Rep. Smith chairs the House committee that oversees human rights issues. "These are victims of forced abortion and forced sterilizations. We're trying to get the facts, but I consider this one of the most important human rights issues in the world today, and I think I can promise that Congress will be considering the issue very carefully."
Access to the refugees has been rare; one member of the press who managed to get in to speak to women in the Mississippi prison reported that "Dottie" (a name given to her by jailers) described her ordeal at the hands of a government determined to enforce its one-child policy. Dottie "gasped between tears as she described bleeding and cramps she suffered for four years after Chinese doctors forced in an intrauterine device following the birth of her second child," writes Nancie Katz in the Houston Chronicle. "When she paid a private physician $200 to remove it, word got out. The police came to sterilize her." Other women have described the forced abortion of full-term babies, while men describe their homes being leveled because they dared to have a second child.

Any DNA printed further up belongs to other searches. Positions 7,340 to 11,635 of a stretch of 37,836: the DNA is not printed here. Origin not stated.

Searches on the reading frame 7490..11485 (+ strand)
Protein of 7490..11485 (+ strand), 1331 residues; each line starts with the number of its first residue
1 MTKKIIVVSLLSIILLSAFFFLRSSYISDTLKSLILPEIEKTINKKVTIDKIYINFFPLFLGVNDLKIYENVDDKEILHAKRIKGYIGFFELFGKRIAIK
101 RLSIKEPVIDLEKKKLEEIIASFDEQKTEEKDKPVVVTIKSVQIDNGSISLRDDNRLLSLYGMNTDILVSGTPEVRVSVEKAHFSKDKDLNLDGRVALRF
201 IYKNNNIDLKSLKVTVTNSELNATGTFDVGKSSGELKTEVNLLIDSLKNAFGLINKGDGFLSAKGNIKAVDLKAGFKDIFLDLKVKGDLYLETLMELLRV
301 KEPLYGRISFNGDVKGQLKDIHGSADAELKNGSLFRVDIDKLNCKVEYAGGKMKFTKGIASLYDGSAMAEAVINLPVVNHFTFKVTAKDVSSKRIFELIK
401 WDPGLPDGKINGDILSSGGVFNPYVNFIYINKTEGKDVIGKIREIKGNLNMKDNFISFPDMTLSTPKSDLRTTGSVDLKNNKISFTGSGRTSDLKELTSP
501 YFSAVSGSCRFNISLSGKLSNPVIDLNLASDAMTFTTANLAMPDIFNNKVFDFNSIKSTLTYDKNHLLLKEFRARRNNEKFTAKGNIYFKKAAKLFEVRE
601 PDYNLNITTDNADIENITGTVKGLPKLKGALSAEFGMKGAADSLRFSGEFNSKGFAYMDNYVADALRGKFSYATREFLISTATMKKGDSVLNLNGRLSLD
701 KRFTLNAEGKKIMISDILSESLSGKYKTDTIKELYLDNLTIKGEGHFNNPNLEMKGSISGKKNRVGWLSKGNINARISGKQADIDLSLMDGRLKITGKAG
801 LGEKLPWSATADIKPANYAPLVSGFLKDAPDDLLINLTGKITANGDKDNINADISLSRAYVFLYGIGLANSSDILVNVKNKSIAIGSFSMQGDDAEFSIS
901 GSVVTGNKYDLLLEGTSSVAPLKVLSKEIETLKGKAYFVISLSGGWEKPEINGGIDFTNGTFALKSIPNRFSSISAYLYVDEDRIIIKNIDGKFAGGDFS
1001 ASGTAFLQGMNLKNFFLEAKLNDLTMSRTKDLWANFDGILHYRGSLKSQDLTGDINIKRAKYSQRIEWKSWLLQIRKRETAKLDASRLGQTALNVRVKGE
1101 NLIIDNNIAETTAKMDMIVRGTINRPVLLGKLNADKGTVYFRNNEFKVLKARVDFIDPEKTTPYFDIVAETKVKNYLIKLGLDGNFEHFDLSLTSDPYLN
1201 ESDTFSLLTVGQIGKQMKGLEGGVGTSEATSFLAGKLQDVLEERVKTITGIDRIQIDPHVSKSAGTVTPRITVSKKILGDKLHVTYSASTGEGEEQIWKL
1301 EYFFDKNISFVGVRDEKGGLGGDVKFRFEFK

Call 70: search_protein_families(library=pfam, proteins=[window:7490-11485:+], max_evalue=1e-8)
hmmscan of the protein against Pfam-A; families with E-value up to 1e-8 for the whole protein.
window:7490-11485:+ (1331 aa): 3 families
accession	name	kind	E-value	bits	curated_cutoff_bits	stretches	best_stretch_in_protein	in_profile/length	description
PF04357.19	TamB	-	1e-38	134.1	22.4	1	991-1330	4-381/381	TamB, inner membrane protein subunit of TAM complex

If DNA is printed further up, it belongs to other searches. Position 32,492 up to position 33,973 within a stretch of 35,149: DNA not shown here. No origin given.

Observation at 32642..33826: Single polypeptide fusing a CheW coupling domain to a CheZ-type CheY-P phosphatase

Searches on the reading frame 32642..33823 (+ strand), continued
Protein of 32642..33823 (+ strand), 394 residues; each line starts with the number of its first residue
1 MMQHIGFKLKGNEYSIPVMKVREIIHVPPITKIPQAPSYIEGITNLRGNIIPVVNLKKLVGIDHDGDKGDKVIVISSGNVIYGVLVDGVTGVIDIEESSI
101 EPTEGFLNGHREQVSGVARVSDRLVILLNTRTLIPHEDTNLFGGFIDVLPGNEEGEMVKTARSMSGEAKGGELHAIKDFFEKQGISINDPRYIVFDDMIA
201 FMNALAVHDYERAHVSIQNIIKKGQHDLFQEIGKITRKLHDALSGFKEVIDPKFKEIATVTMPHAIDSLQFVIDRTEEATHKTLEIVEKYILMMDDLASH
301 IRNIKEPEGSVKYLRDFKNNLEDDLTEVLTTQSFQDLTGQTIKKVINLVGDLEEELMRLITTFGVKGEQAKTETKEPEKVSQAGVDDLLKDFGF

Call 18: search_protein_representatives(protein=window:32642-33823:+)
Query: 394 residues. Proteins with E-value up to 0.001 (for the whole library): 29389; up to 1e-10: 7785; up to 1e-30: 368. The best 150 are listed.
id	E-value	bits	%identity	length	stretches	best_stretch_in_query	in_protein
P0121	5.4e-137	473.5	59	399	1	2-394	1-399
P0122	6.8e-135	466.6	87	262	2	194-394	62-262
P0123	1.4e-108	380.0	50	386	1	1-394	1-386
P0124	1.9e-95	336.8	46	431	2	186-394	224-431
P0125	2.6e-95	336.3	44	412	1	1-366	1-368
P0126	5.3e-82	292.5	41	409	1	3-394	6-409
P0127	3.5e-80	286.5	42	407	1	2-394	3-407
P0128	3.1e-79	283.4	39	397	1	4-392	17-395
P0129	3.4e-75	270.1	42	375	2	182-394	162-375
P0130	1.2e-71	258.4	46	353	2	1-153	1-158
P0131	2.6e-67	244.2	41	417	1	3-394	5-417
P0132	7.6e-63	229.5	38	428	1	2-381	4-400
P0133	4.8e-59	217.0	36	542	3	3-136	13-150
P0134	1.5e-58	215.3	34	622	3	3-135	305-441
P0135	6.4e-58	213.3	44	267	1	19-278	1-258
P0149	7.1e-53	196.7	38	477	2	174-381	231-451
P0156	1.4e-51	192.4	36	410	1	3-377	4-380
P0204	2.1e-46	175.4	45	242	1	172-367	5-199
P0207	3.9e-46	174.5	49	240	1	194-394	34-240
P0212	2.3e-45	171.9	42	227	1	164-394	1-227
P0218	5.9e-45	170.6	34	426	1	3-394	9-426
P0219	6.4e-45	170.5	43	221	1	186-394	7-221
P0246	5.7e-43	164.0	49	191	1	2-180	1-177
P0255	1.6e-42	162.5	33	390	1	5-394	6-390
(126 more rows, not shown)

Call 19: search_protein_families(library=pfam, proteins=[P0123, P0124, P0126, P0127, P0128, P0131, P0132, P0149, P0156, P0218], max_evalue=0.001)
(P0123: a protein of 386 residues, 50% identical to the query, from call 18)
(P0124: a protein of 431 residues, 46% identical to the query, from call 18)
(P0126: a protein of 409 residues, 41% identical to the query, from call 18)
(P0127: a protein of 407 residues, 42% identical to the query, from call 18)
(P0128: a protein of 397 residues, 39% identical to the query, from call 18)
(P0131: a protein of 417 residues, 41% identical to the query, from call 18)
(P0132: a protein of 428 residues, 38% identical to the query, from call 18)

Just goes to show how miserable the Chinese are and how desperate they are to get out that they would support a criminal like Ping.
It is more interesting than that. Some of that money from Sister Ping is traceable to David Chang and Tongshon Park (who are traceable to Clinton, Torricelli)
Golden Venture Survivors Face Another Hurdle
...is traceable to David Chang and Tongshon Park (who are traceable to Clinton, Torricelli)"
Heart recipients' hospital has China death-row link (Falon Gong Bump List)
China: Execution of Tibetan Prisoners (photos, warning: gruesome)